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Kaine & Merkley Statement on Need to Avert Debt Default

WASHINGTON, D.C. — Today, U.S. Senators Tim Kaine (D-VA) and Jeff Merkley (D-OR) released the following statement after the United States hit its debt limit—the technical limit on how much it can borrow to pay debt incurred over the past few decades—and began extraordinary measures:

“Congress has an urgent responsibility to pass legislation to keep our country from defaulting on its debt incurred under Republican and Democratic Administrations. If we fail to do so because of irresponsible political brinksmanship, we’ll see higher borrowing costs, a financial crisis, and basic government functions thrown into chaos, from Medicaid and Social Security to servicemember pay and food safety inspections. This threatened crisis shows why we need to pass our PROTECT Our Credit Act, which would help prevent any party from holding the debt limit hostage for political gain. Rather than playing political games with something as important as the debt limit, we should be taking default off the table.”

In response to the increasing politicization of the debt limit, Kaine and Merkley’s Protect Our CREDIT Act would reform the process of raising the debt ceiling by making the following changes:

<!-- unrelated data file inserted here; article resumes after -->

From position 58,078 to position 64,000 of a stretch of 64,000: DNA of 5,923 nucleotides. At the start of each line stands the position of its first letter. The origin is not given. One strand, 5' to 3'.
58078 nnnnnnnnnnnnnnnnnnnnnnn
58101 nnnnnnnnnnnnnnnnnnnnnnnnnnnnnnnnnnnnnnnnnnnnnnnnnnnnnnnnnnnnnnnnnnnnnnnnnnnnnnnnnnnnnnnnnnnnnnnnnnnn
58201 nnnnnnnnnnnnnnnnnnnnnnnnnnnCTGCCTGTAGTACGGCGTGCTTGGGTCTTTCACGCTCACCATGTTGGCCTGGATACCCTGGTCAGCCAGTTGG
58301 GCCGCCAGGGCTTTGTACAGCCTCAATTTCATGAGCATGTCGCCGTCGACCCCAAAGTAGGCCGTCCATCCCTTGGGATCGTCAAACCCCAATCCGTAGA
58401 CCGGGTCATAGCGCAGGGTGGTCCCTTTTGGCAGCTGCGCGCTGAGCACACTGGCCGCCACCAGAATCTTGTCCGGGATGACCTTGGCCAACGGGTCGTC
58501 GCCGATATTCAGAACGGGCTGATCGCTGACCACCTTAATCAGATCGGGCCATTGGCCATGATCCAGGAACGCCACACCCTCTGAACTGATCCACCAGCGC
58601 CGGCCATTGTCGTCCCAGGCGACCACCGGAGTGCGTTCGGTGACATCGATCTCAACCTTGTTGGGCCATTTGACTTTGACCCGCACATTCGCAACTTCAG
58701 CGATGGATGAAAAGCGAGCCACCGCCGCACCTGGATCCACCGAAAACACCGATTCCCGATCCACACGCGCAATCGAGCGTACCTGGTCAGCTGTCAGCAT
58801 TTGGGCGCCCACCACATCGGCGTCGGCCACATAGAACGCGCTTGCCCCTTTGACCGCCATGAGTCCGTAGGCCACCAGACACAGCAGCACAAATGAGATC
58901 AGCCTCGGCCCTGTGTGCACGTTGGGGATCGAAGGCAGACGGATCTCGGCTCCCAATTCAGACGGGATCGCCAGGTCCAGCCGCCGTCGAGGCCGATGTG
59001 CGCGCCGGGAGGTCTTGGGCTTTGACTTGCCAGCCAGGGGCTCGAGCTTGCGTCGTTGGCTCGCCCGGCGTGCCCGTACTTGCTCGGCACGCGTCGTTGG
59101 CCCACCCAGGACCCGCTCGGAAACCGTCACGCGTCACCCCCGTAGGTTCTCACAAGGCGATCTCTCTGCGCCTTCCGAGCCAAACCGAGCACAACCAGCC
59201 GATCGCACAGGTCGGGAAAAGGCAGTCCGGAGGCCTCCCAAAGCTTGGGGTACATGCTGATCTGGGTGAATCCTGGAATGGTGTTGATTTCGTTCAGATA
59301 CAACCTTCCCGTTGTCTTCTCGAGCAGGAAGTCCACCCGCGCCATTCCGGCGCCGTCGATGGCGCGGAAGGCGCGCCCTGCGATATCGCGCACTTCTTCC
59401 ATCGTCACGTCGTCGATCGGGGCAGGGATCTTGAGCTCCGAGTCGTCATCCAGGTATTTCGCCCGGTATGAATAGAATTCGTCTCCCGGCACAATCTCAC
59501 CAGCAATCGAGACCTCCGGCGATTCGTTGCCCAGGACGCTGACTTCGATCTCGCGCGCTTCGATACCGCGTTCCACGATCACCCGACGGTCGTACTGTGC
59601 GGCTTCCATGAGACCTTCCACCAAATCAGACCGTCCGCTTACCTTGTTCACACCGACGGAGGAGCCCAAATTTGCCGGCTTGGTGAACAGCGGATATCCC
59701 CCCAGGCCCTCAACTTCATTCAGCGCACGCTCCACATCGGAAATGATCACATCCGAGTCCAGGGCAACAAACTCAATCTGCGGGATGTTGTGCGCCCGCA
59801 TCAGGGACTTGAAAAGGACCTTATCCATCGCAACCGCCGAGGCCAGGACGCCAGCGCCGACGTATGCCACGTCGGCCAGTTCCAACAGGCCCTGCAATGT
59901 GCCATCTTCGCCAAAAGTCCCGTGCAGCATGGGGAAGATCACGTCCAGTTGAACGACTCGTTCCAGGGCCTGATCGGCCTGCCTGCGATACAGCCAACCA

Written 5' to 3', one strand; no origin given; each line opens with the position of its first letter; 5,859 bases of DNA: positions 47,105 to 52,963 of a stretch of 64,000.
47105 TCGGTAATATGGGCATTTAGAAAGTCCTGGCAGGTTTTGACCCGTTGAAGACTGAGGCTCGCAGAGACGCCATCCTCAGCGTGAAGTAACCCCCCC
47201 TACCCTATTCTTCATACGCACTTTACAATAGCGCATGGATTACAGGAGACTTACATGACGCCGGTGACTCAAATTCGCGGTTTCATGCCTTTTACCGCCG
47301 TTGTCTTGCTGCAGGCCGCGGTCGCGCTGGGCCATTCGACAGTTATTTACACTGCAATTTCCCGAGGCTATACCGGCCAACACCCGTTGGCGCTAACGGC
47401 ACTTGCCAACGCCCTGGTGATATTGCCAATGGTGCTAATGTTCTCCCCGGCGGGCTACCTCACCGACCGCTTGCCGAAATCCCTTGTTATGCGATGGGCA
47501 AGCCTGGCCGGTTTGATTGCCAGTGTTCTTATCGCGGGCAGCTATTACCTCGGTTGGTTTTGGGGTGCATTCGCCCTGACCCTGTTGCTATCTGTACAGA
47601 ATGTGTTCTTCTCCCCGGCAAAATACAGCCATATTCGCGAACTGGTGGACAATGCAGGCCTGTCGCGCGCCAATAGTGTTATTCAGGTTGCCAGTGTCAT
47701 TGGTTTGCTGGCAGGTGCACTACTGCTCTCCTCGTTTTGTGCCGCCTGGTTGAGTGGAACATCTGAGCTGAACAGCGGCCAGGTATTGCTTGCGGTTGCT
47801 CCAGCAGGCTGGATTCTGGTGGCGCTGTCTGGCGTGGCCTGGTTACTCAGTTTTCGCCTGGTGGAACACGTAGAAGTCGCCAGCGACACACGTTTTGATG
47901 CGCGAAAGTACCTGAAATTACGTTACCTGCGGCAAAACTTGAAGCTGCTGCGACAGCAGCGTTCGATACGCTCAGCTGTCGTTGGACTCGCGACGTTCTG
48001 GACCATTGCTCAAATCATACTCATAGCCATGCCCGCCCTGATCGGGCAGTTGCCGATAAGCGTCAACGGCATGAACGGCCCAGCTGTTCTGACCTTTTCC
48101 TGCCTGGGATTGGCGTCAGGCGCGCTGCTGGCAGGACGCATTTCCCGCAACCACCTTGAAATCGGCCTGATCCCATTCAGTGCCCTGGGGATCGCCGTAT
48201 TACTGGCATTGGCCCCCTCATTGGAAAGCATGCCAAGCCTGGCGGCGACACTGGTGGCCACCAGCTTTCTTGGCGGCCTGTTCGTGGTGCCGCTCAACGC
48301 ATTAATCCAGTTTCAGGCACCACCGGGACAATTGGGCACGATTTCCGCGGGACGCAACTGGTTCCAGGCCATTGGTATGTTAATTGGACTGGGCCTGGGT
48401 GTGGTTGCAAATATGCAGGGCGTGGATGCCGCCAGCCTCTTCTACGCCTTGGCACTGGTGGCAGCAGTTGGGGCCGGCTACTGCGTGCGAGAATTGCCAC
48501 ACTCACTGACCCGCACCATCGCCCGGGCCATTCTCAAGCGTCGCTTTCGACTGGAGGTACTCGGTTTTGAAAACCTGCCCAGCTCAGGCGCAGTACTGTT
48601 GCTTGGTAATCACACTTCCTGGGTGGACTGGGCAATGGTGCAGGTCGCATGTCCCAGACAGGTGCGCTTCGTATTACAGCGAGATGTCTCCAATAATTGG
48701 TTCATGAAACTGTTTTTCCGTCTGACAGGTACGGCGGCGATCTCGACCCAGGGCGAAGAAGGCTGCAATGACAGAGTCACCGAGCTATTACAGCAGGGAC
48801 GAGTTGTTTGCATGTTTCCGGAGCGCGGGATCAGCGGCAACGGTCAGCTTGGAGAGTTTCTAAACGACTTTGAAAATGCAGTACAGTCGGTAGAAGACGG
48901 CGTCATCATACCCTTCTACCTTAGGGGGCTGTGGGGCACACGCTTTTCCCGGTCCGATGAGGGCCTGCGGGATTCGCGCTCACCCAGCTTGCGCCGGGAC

• Requiring the President to initiate a process, prior to the beginning of the fiscal year, to determine the amount of debt necessary for that year and propose a new debt limit based on the amount of spending authorized and appropriated by Congress.
  • Raising the debt ceiling to the proposed limit unless, within 15 legislative days, Congress passes and the President signs a joint resolution of disapproval.
  • If, during the year, the federal debt gets within $250 billion of the limit, the President shall submit another written certification, explaining what drove the need for additional debt and proposing a new debt limit for the remainder of the fiscal year, subject to the same congressional disapproval process.

The idea of having the President increase the debt ceiling, subject to a vote of congressional disapproval, was originally proposed by Senate Minority Leader Mitch McConnell in 2011 to allow the much needed debt limit increase to go forward without requiring Republicans to take an affirmative vote. McConnell’s proposal was incorporated into the Budget Control Act of 2011, which passed in August 2011 and authorized the President to increase the debt ceiling in three installments. Under this system, Congress had the option to override the President’s action by passing a joint resolution of congressional disapproval. Though Senator McConnell introduced two joint resolutions of disapproval in August 2011 and January 2012, they were never passed by Congress and the debt ceiling increase was allowed to go into effect.

Making this process for raising the debt ceiling permanent would end the use of the debt ceiling as a tool for political blackmail, and protect the United States from the dire ramifications of a potential default. This procedural move is needed to save the economy, and Congress should embrace it.